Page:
MICRON AND INTEL has announced that they’re the first to sample 25nm three bits per cell NAND Flash memory today, also known as TLC NAND Flash. The companies are getting ready to enter mass production later this year, for what the two are claiming is the industries smallest and highest capacity NAND Flash memory.
TLC NAND holds three bits per cell, compared to two for MLC and one for SLC. This means that higher capacities are easier to reach and the joint venture is already producing 64Gbit (8GB) NAND Flash ICs which can be stacked to produce 64GB NAND Flash chips. Micron claims that each wafer of the new TLC NAND Flash yields about 4TB or memory.
We won’t be seeing any huge jumps in density, as Micron and Intel are using a smaller die rather than going with non-standard densities. If the same die sizes would’ve been used we could’ve seen larger capacity NAND Flash ICs. In theory TLC NAND with the same die size as MLC NAND could hold 50 percent more data. On the other hand, the smaller die size means more ICs per wafer which results in a lower cost product with the same capacity as using MLC NAND Flash.
Each 25nm TLC NAND Flash IC is about 20 percent smaller than the equivalent 25nm MLC NAND Flash IC at the same density. Simply put, this means a lot more chips per wafer for Micron and Intel which should result in a lower overall cost for consumers. However, TLC NAND Flash works slightly different and as such it’s not suitable for certain products.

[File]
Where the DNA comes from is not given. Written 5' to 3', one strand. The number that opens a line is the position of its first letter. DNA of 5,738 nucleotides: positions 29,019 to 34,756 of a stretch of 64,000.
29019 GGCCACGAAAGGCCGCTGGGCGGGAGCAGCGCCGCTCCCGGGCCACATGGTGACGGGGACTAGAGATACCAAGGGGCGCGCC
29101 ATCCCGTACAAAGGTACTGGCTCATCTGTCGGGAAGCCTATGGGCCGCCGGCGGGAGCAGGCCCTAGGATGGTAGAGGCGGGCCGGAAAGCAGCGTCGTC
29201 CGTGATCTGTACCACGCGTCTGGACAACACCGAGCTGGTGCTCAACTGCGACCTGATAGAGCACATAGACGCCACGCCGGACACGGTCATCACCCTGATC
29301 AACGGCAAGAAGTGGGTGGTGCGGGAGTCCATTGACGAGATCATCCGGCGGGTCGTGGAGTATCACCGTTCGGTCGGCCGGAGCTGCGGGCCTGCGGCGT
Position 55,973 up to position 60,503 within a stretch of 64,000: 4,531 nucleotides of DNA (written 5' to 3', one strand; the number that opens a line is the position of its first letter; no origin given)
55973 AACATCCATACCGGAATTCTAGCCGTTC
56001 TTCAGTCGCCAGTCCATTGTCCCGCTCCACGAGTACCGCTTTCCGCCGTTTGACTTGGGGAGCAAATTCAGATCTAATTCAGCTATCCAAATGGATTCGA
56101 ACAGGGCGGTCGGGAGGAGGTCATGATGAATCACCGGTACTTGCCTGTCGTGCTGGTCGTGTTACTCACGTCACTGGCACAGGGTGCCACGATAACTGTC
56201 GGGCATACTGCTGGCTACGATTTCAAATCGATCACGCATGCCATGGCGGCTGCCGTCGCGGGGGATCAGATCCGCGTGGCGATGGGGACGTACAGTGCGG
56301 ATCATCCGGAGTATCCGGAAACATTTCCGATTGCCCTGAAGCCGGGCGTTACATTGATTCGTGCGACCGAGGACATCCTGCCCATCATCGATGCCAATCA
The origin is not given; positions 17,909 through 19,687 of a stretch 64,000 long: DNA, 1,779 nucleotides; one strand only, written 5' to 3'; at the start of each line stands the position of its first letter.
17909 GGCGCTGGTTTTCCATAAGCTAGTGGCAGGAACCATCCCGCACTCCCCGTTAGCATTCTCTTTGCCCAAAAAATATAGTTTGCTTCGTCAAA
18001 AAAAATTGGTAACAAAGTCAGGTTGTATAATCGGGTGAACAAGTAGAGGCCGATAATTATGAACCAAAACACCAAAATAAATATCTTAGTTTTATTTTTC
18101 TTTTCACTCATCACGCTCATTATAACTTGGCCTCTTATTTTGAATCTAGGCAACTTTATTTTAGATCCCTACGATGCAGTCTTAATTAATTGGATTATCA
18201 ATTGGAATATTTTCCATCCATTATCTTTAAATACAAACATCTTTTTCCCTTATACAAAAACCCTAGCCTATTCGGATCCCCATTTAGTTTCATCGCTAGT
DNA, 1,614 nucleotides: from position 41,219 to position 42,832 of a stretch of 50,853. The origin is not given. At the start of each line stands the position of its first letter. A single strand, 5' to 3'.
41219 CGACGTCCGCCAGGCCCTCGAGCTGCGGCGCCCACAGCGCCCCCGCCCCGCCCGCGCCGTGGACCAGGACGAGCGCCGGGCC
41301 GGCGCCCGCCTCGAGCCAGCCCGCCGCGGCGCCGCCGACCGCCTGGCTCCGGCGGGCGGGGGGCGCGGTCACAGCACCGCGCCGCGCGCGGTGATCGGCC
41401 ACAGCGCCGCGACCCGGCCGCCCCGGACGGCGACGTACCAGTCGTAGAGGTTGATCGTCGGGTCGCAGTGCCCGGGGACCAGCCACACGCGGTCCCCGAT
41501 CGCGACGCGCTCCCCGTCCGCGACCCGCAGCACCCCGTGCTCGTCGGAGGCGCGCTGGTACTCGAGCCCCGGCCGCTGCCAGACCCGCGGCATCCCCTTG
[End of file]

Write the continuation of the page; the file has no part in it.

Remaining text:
TLC will appear in products such as Flash memory cards, USB drives and built in to devices such as digital media players and possibly even some smartphones. Micron is already prepping 64GB micro SD XC cards based on TLC NAND Flash, something that would’ve been a lot more costly using MLC NAND Flash.
The downside of TLC NAND Flash is that the performance isn’t as good as SLC or MLC as it takes longer to write three bits compared to one or two. On top of that, as more data is store per cell, the longevity won’t be as good. Hence we won’t be seeing TLC NAND Flash in SSD drives, as it’s not reliable enough for the kind of read and write operations that are required for SSD drives.
TLC NAND Flash is set to make for more affordable Flash memory products, but it’s unlikely to change things much. There’s always going to be a demand for high performance Flash memory products from specialist users such as professional photographers and for them, this type of solution isn’t going to be of much use. However, for most of us, this means that we’ll be able to get a larger memory card or USB drive for less money which is something of a win win situation.S|A
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